Performing slow vital capacity in older people with and without cognitive impairment — is it useful?

Allen, S. C.; Charlton, C.; Backen, W.; Warwick-Sanders, M.; Yeung, P.
September 2010
Age & Ageing;Sep2010, Vol. 39 Issue 5, p588
Academic Journal
Background: most patients with moderate cognitive impairment are unable to perform forced spirometry. It has been suggested that slow vital capacity (SVC) is easier to perform than forced vital capacity (FVC) because it requires less understanding and co-ordination. We conducted a study to determine whether that assertion is correct. Methods: we studied 83 inpatients, mean age 83 years (range 67-95, 51 female). They had measurements made of FVC, SVC and the Mini-Mental State Examination (MMSE). The spirometry was conducted using the European Respiratory Society/ American Thoracic Society standards. Results: of the 83 subjects, 38 were able to do both FVC and SVC and 32 were unable to do either. The overall concordance was 84%. Twelve were able to do SVC but not FVC (eight due to excessive cough, two due to weakness and two had an MMSE <24 with poor co-ordination). An inability to do neither FVC nor SVC was predicted by an MMSE <24/30 (P < 0.0001) with a sensitivity of 88% and specificity of 67%. Conclusion: SVC is not a usable substitute for FVC for elderly patients with cognitive impairment but is of some utility for those who tend to cough. An MMSE <24/30 is predictive of inability to perform FVC and SVC.


Related Articles

  • Spirometric definition of COPD: exercise in futility or factual debate? Brusasco, Vito // Thorax;Jul2012, Vol. 67 Issue 7, p569 

    The article discusses the concerns relating to diagnosis and management of chronic obstructive pulmonary disease (COPD) with spirometry. It provides information on spirometry which identifies the presence of airflow obstruction, and measures the ratio of forced expiratory volume in one second...

  • Longitudinal inspiratory capacity changes in chronic obstructive pulmonary disease. Celli, Bartolome R.; Decramer, Marc; Lystig, Theodore; Kesten, Steven; Tashkin, Donald P. // Respiratory Research;Aug2012, Vol. 13 Issue 8, p1 

    Background: The changes in inspiratory capacity (IC) over time in chronic obstructive pulmonary disease (COPD) patients are unknown. The Understanding Potential Long-term Impacts on Function with Tiotropium (UPLIFTW®) trial included IC measurements. Methods: IC analysis from UPLIFTW® (N =...

  • Is There a Role for Screening Spirometry? MacIntyre, Neil R.; Selecky, Paul A. // Respiratory Care;Jan2010, Vol. 55 Issue 1, p35 

    In obstructive lung disease, the characteristic change in spirometry is a reduction in the forced expiratory volume in the first second (FEV1) with respect to the vital capacity. Moreover, the severity of the obstruction can be graded by referencing spirometric measurements to age, sex, and...

  • The importance of primary care spirometry. Scullion, Jane; Holmes, Steve // Independent Nurse;2/15/2010, p33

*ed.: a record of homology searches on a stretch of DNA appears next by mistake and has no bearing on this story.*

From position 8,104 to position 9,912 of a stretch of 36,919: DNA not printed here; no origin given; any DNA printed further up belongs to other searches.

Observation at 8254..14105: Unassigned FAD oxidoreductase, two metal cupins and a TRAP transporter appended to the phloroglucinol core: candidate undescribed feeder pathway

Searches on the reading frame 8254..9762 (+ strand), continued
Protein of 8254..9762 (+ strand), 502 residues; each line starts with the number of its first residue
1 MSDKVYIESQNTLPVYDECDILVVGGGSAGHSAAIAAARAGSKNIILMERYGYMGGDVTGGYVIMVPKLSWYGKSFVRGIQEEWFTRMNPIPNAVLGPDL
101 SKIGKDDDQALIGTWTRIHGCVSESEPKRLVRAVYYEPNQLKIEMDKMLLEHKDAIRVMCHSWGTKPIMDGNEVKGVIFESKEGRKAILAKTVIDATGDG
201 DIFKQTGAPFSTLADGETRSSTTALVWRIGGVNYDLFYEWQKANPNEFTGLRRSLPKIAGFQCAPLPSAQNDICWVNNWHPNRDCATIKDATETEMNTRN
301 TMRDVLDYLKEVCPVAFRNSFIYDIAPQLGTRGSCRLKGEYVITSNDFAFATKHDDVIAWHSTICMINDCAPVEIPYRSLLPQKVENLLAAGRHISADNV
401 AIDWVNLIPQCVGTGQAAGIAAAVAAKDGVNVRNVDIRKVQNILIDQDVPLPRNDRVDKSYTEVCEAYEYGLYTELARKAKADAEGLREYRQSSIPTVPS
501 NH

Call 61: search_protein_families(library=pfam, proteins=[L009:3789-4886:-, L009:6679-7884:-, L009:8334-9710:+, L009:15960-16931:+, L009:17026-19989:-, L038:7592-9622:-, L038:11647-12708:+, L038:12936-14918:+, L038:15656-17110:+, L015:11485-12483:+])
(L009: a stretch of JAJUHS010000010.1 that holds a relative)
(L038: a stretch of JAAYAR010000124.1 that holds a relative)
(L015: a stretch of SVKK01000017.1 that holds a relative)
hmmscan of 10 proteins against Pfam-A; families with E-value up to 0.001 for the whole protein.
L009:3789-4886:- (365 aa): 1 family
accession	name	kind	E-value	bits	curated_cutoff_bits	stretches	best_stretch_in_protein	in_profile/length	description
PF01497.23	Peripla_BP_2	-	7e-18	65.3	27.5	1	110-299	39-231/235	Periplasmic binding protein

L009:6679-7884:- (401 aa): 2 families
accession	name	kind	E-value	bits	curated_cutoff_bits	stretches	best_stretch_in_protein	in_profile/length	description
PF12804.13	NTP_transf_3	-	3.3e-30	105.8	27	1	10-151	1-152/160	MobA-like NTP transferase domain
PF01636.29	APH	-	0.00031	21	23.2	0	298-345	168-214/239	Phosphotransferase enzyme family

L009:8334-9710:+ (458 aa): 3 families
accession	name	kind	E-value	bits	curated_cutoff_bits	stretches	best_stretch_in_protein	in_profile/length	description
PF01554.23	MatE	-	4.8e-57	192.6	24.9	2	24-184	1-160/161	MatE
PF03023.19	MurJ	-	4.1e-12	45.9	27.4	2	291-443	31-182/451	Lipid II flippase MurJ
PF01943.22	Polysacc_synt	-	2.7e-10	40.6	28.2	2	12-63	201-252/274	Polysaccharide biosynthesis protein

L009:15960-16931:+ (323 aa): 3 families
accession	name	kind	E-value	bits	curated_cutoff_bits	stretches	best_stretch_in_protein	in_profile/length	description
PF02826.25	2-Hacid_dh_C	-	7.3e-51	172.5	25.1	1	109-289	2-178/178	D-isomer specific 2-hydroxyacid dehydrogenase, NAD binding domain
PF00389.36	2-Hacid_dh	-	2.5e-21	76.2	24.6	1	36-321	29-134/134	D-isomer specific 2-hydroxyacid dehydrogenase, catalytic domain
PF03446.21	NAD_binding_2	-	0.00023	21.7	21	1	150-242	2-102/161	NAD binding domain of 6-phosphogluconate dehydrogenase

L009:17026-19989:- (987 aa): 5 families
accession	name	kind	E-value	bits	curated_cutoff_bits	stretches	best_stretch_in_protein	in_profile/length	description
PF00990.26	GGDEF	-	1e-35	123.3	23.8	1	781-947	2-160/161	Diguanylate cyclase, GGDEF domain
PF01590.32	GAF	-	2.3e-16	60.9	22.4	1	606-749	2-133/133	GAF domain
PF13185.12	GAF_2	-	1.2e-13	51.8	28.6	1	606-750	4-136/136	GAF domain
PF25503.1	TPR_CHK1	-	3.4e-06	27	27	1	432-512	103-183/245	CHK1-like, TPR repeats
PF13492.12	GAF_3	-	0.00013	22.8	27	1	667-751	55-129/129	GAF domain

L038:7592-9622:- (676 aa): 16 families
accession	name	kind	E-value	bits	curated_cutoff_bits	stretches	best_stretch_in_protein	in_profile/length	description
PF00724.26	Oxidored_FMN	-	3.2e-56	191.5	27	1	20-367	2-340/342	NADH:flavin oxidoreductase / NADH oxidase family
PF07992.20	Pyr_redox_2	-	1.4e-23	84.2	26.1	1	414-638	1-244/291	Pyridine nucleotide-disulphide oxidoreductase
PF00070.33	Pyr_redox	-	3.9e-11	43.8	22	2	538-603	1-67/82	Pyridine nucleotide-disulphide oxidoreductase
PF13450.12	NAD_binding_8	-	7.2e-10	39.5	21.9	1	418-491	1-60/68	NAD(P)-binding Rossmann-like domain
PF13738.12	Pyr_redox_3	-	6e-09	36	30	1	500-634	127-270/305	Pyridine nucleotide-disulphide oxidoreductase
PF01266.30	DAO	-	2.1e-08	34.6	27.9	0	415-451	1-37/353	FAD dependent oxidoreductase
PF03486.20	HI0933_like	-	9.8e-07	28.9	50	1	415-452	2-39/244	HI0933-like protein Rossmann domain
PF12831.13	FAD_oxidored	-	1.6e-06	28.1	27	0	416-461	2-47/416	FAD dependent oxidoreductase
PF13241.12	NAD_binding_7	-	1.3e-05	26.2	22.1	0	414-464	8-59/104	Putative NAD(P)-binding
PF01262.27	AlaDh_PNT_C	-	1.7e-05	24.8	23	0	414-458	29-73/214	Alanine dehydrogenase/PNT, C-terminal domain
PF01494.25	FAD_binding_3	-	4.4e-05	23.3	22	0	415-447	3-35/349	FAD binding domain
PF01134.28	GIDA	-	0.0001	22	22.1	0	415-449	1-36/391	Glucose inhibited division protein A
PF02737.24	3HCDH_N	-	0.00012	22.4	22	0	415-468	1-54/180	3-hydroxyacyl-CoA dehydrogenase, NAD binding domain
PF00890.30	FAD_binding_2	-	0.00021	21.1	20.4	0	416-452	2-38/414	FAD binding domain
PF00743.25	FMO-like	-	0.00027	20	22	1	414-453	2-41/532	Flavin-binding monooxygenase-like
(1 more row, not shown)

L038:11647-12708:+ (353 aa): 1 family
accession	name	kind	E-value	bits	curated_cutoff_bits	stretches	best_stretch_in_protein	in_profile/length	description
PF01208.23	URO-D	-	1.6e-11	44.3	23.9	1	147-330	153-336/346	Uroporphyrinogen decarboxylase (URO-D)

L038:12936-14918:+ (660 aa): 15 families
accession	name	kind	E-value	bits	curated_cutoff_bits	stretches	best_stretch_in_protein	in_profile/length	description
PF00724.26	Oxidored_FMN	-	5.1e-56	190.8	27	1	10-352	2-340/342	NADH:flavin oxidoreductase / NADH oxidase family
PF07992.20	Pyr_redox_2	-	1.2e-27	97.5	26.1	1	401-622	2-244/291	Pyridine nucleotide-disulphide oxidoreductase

The article focuses on the use and interpretation of spirometry, which was first used in 1809 and is defined as a measurement of breathing. Spirometry is vital in the diagnosis and management of chronic obstructive pulmonary disease, asthma and other respiratory disease. There are several types...

  • Spirometry in primary care. Booker, Rachel // Primary Health Care;Dec2008, Vol. 18 Issue 10, p37 

    The article focuses on the significance of spirometry in primary care in Great Britain. It notes that the availability of spirometry could be attributed to the emphasis in national chronic obstructive pulmonary disease (COPD) and asthma guidelines for diagnosis and monitoring. It is considered...

  • Managing COPD... This practice profile is based on NS566 Lynes D (2010) Diagnosis and management of patients with COPD in primary care. Nursing Standard. 25, 8, 49-57. Webster, Claire // Nursing Standard;6/8/2011, Vol. 25 Issue 40, p59 

    Claire Webster has improved her knowledge after reading a learning zone article.

  • Provide GPs with spirometry, not spirometers.  // Thorax;May2008, Vol. 63 Issue 5, p387 

    The author reflects on the use of spirometry to diagnose chronic obstructive pulmonary disorder (COPD). He suggests that despite the fact that the price, size, quality, accuracy and features of office spirometers have dramatically improved only a small fraction of physicians in most countries...

  • Comparison of spirometric thresholds in diagnosing smoking-related airflow obstruction. Bhatt, Surya P.; Sieren, Jessica C.; Dransfield, Mark T.; Washko, George R.; Newell Jr., John D.; Stinson, Douglas S.; Zamba, Gideon K. D.; Hoffman, Eric A. // Thorax;May2014, Vol. 69 Issue 5, p409 

    Background Diagnosis of chronic obstructive pulmonary disease is based on detection of airflow obstruction on spirometry. There is no consensus regarding using a fixed threshold to define airflow obstruction versus using the lower limit of normal (LLN) adjusted for age. We compared the accuracy...

  • COPD diagnosis related to different guidelines and spirometry techniques. Nathell, Lennart; Nathell, Madelene; Malmberg, Per; Larsson, Kjell // Respiratory Research;2007, Vol. 8, p89 

    The aim was to compare the diagnosis of COPD among smokers according to different international guidelines and to compare the outcome when using slow (SVC) and forced vital capacity (FVC). In order to find current smokers a questionnaire was sent to persons who had been on sick leave for more...


Read the Article


Sorry, but this item is not currently available from your library.

Try another library?
Sign out of this library

Other Topics